epistemology

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the philosophical theory of knowledge

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Instead, this standard is closely similar to the limited form of responsibility that many epistemologists readily accept - a responsibility to advert to evidence that threatens to defeat an existing belief.
Dharmakirti's great commentator, Prajnakaragupta, makes explicit what his predecessor only suggested: that the impossibility of jati in the broad sense directly delegitimizes Brahminical claims that jati in the social sense is anything more than a conceptual fiction, acquired through the testimony of others--and testimony, for Buddhist epistemologists, is not a sufficient warrant for any truth claim, i.
Not satisfied with Socrates response, epistemologists have rallied to their respective theories to show that they can offer a substantive response to this question (Pritchard, 2007, pgs.
While the literature has not paid much attention to the exact process by which the contextual standards for knowledge attributions are lowered (after all, the epistemologists are primarily concerned with replying to skeptical worries that knowledge is never possible), Lewis suggests that it is as simple as moving the conversation on to another context in which the doubt-inducing possibility is properly ignored.
Hempel and of the other supporters of the so-called Standard View, it is easy to notice the substantial diversity between these epistemologists and the Poznan methodologists, just because Popper and Hempel didn't catch the idealizational nature of scientific theories.
While favored logical principles may enable epistemologists to begin their task, there always remains the possibility that one's belief is in fact false, despite one's principled assertions to the contrary, or that the way in which one comes to believe what one does is flawed.
That dogs are not men is something rational beings know, however nominal and provisional the claim might be, according to the epistemologists.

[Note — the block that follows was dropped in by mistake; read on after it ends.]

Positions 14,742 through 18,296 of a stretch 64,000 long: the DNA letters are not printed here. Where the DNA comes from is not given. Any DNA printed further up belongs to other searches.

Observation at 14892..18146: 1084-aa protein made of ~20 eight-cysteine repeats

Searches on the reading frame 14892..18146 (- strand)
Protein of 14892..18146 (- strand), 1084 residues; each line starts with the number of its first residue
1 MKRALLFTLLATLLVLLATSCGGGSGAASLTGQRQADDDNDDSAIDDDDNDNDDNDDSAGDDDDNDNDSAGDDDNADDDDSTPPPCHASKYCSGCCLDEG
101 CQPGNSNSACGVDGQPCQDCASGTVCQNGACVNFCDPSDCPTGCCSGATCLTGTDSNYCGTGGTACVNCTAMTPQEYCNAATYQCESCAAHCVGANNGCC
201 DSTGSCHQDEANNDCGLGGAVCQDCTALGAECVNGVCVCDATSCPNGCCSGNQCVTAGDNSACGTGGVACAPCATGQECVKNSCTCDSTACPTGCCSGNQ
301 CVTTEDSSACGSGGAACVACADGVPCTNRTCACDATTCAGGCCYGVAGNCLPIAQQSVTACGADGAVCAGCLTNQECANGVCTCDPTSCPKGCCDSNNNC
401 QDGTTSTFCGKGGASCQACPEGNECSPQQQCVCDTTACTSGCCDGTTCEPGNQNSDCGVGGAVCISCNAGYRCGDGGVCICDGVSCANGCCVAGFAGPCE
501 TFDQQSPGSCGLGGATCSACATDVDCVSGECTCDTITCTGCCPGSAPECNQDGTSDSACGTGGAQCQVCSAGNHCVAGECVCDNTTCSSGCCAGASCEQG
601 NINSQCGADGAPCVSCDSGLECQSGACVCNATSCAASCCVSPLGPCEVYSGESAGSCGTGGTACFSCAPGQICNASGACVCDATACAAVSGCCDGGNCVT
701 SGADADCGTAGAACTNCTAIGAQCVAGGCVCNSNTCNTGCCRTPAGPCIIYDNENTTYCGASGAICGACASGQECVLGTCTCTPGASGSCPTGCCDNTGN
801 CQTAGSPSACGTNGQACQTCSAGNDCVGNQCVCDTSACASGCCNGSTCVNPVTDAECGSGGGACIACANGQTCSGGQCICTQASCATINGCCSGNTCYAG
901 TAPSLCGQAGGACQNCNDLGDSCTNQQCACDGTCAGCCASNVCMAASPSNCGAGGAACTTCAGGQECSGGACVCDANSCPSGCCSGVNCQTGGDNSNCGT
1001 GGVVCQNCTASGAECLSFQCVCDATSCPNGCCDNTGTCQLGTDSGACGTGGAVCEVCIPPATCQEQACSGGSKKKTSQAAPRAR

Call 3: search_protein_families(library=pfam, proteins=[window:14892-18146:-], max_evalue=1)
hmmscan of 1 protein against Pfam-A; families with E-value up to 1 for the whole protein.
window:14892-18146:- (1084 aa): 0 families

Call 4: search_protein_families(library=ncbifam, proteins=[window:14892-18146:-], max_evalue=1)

Moore, (2) Roderick Chisholm, (3) and many other English-speaking epistemologists throughout (and especially in the first two-thirds of) the twentieth century.
The most comfortable territory for epistemologists is formulating and critically examining epistemological theories.
The book will be of interest to historians of microscopy, epistemologists, and historians of the life sciences in the modern period.
In the perspective of philosophy, epistemologists have been constantly exploring the meaning of knowledge.
These images and schemas appear in the work of canonical philosophers such as Plato and Kant, contemporary continental philosophers such as Jacques Derrida and Luce Irigaray, feminist epistemologists such as Evelyn Fox Keller, popular media and everyday discourse.
In the final chapter, "Shakespeare and the French Epistemologists," Cox argues that Shakespeare's differences from Descartes and Montaigne outweigh their common ground.
Despite their many internal differences, social epistemologists agree on two points: (1) classical epistemology, philosophy of science and sociology of knowledge have presupposed an idealized conception of scientific inquiry that is unsupported by the social history of scientific practices; (2) nevertheless, one still needs to articulate normatively appropriate ends and means for science, given science's status as the exemplar of rationality for society at large.
Epistemologists have been working full-bore on that for quite a while, and it looks like no one view is winning out.